Korean J Physiol Pharmacol.  2000 Dec;4(6):525-530.

The effect of indomethacin on the production of eicosanoids and edema during ischemia-reperfusion injury in skeletal muscle

Affiliations
  • 1Department of Pharmacology, College of Medicine, Dankook University, San 29 Anseodong, Cheonan, Choongnam, South Korea. hgkimm@anseo.dankook.ac.kr

Abstract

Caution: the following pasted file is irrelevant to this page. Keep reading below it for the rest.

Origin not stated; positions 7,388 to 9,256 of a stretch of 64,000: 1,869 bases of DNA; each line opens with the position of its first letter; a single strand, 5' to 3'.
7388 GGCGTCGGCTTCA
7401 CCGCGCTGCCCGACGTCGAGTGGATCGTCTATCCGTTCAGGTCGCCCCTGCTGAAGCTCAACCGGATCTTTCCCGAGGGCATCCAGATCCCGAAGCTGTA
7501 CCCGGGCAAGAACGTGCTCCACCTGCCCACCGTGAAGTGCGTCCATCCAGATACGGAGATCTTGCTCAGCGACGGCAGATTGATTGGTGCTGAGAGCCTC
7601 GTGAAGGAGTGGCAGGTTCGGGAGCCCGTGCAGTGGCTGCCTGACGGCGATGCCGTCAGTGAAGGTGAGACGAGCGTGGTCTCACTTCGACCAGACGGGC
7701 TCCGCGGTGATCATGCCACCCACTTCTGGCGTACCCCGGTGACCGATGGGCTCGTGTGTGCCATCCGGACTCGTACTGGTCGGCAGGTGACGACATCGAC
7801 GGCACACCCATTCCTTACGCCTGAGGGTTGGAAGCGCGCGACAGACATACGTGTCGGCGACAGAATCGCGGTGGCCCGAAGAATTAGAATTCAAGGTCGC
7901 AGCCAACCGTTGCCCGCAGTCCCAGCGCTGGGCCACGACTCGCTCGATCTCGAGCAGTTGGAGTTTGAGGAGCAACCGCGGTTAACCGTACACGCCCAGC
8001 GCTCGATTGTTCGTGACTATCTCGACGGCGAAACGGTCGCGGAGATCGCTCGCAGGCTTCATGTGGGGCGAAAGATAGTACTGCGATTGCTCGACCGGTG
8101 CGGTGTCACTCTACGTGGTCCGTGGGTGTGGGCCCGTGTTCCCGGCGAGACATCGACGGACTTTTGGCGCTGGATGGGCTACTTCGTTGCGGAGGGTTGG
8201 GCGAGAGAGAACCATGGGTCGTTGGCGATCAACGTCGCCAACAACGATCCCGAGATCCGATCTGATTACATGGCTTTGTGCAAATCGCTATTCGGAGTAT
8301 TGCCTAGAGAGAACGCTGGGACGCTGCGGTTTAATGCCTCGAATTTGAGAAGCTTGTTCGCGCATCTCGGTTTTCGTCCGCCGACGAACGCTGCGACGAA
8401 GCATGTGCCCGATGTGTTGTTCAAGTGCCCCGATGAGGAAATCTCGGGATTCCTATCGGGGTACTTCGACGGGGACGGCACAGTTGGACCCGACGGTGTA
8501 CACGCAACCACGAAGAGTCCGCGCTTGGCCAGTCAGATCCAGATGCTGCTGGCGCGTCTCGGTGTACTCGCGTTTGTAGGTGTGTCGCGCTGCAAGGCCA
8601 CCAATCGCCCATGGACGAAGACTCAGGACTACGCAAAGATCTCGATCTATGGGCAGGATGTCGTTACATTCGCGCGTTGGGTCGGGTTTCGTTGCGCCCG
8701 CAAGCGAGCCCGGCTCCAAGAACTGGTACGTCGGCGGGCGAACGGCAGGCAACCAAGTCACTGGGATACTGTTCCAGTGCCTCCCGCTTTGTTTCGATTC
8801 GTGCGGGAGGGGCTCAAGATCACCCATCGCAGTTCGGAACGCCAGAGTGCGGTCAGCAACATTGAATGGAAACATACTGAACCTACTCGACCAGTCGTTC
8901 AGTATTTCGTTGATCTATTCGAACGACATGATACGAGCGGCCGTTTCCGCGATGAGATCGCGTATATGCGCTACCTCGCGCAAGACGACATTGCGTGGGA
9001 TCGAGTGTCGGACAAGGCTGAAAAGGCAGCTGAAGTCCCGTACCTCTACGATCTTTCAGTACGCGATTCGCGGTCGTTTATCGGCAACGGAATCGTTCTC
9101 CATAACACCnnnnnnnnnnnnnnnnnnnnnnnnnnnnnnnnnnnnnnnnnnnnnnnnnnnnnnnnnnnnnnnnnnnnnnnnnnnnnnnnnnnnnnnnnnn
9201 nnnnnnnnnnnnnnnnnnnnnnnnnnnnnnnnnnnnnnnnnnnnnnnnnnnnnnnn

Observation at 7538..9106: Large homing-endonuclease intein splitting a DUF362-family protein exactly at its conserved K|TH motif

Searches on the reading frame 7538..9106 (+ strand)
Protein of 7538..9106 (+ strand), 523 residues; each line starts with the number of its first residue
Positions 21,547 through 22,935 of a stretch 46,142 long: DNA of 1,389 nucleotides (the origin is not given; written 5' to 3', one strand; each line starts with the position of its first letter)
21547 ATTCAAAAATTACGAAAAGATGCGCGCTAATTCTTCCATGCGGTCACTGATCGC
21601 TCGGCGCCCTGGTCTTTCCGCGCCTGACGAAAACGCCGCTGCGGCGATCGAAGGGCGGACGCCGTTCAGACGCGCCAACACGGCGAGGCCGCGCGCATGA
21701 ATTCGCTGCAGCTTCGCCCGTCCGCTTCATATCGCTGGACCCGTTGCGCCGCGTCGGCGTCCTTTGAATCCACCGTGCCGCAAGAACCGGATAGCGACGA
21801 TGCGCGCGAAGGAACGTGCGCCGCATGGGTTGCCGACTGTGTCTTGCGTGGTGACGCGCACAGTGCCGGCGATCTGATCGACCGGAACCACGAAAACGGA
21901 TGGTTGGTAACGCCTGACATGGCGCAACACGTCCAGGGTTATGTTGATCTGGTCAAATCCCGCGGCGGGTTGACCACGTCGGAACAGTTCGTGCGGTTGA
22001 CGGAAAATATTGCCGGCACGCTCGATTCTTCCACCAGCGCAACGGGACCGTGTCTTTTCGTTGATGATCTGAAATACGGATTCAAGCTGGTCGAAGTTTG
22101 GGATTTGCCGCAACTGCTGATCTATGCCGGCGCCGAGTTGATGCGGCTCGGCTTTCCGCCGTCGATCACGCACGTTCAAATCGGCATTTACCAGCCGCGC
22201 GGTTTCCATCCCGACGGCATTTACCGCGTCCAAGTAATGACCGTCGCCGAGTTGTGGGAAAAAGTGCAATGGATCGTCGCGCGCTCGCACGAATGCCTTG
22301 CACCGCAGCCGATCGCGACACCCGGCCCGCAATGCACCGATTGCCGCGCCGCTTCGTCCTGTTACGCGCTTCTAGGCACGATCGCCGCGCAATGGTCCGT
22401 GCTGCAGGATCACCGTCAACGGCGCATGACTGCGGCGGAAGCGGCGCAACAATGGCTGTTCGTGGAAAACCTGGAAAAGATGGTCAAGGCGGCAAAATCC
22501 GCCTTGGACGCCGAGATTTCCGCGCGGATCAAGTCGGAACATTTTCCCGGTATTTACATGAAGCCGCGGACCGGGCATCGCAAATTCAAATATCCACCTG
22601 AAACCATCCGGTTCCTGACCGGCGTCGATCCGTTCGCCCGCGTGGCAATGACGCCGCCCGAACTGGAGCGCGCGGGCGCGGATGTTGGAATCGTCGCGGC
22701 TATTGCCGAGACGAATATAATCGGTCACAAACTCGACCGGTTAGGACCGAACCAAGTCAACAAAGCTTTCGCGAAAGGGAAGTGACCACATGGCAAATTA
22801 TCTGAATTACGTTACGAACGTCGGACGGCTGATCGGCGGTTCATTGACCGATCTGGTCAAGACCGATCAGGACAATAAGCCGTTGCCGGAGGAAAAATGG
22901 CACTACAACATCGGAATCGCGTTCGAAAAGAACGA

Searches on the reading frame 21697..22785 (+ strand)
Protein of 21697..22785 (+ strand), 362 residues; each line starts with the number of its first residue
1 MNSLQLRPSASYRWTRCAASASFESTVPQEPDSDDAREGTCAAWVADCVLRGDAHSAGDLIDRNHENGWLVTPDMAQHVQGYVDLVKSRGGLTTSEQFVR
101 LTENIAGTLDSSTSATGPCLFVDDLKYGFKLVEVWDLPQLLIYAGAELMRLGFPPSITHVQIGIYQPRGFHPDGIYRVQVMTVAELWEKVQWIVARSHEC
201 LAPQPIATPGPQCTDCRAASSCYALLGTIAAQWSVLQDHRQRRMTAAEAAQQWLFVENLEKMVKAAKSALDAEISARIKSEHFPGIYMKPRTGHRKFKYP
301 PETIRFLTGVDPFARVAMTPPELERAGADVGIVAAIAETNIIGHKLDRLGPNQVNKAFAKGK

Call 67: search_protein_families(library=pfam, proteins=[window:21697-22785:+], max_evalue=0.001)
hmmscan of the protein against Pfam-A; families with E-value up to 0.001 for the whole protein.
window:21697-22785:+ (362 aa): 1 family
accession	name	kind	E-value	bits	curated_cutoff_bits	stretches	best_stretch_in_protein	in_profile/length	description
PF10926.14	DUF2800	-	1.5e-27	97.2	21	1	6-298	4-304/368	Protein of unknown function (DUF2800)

During reperfusion of skeletal muscle after ischemia, lipid mediators, mainly eicosanoids, are released and may have a role in the pathogenesis of reperfusion injury. To validate the role of eicosanoids in the ischemia-reperfusion induced functional deficits in skeletal muscle, we compared muscle edema and the changes of eicosanoid concentration in the rat hind limb after ischemia-reperfusion injury by application of tourniquet. After 4 hours of ischemia, reperfusion was established for 4 hours by releasing tourniquet. To assess tissue damage, edema, and wet/dry weight ratios were determined and the eicosanoid concnentrations were measured by the HPLC. The muscle edema and the release of cyclooxygenase metabolites were not induced by the ischemia itself rather they were significantly increased by reperfusion. Indomethacin treatment ameliorated limb edema and decreased the release of 6-keto-PGF1alpha, thromboxane B2, and PGE2 induced by reperfusion. But the inhibitory effect of indomethacin on edema (35%) was relatively low than the inhibitory effect on release of cyclooxygenase metabolites (up to 69%) by reperfusion. These results support the view that cyclooxygenase products may play a significant role in the formation of muscle injury by ischemia-reperfusion and suggest that nonsteroidal antiinflammatory agents might be partially beneficial to the management of acute limb ischemia-reperfusion injury.

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